The town won’t need to invest in building a police station, though. The department will be housed in an existing property that served as Townsend’s town hall until 2015.
The decision to start its own department, Mangeri said, was the most cost-effective way to satisfy the town’s needs without placing a significant financial burden on taxpayers.
Longo said he’s committed to being a good steward of the town’s resources as he develops the department, noting that his wife often jokes that she wishes he was as good with his family’s finances as he is with the public’s.
As law enforcement agencies around the nation grapple with issues of race relations, misconduct, transparency and diversity, Longo said he plans to build a force that is reflective of the community it will serve.
“Everybody is created equal and they should be treated the same,” Longo said. “I believe that police departments need and must have a partnership with their communities and if your police department does not represent your community, you’re off to the wrong start.”
He said that as police chief, he has never and will never tolerate unequal treatment of any class of people, whether on the basis of race, sex, religion, sexuality or any other characteristic.
“I don’t tolerate that stuff — I don’t tolerate it at all,” he said.
In Milton and Bridgeville, Longo would review officers’ arrests, traffic stops and summons served to ensure that no officer was disproportionately targeting or favoring certain demographic groups.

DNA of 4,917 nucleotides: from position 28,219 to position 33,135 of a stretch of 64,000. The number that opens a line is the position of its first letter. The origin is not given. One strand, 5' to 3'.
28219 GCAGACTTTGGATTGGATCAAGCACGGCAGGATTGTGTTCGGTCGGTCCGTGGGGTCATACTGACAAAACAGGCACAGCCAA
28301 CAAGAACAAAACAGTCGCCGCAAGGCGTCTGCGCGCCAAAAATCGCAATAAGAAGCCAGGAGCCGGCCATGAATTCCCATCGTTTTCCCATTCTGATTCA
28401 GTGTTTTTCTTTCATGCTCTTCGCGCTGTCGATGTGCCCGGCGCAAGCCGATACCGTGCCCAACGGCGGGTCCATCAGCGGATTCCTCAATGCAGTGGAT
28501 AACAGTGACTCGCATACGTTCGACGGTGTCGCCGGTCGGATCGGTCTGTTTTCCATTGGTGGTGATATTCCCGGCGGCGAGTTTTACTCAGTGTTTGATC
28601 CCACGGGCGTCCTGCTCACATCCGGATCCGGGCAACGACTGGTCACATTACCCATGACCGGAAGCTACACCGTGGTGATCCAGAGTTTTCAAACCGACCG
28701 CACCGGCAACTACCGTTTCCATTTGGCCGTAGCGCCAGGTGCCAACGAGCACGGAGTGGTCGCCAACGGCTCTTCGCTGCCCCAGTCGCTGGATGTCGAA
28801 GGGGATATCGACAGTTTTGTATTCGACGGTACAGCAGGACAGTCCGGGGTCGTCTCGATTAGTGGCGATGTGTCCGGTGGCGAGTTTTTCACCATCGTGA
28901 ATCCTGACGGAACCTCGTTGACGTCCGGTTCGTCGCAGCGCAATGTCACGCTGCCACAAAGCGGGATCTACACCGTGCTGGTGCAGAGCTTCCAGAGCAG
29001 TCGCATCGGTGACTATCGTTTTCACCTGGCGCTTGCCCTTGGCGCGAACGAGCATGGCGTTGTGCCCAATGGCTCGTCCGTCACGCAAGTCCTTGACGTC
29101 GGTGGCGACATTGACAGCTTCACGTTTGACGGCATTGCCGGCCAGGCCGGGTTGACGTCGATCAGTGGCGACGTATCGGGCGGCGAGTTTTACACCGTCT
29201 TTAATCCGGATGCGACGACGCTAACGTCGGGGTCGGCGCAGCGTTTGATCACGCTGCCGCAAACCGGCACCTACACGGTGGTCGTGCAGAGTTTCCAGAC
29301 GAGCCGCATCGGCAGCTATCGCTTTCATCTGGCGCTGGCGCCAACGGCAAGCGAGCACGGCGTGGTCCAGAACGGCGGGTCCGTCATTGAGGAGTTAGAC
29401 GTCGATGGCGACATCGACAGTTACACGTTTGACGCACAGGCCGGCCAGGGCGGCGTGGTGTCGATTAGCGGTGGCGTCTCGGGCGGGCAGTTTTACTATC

Just as he doesn’t want folks to judge him by the actions of bad officers — he pointed to Derek Chauvin, convicted killer of George Floyd — Longo said he doesn’t make generalizations about people or identity groups either.
“If I don’t want that done to me, how can I look at you, if you’re a different race, different sex, different religion or different sexuality and use that against you,” he asked. “It’s not going to happen. I guarantee you it’s not going to happen.”
His primary goal as chief is to help improve the quality of life for Townsend’s residents and visitors, beginning with the town’s youth.
“Most importantly,” he said, “I want to make a connection with our youth so they don’t grow up afraid of law enforcement.”
One way he will pursue that is through after-school programs, but also by patrolling the streets and building trusting relationships with community members.
Moving forward, the town will do an inventory of its existing resources and determine what will be required from residents and the state to meet the ultimate goal of accreditation.
“It will take a little bit of time to ramp up the police department,” Mangeri said. “It’s not something that’s going to happen overnight.”
The department has developed so far with input from the public and it’s going to stay that way, according to Mangeri.
He noted that all of the meetings on the subject have been open to the public and said Longo will be available at future meetings to answer any questions townspeople might have.
In the meantime, they’re planning a public swearing-in ceremony for Longo and hope to offer meet-and-greets to residents, too.
As he looks to hire officers, Longo said he’ll be looking for one thing above all else: “a servant’s heart.”
“If you don’t have a servant’s heart, then you need to find a new profession,” he said. “Your job is to serve the people.”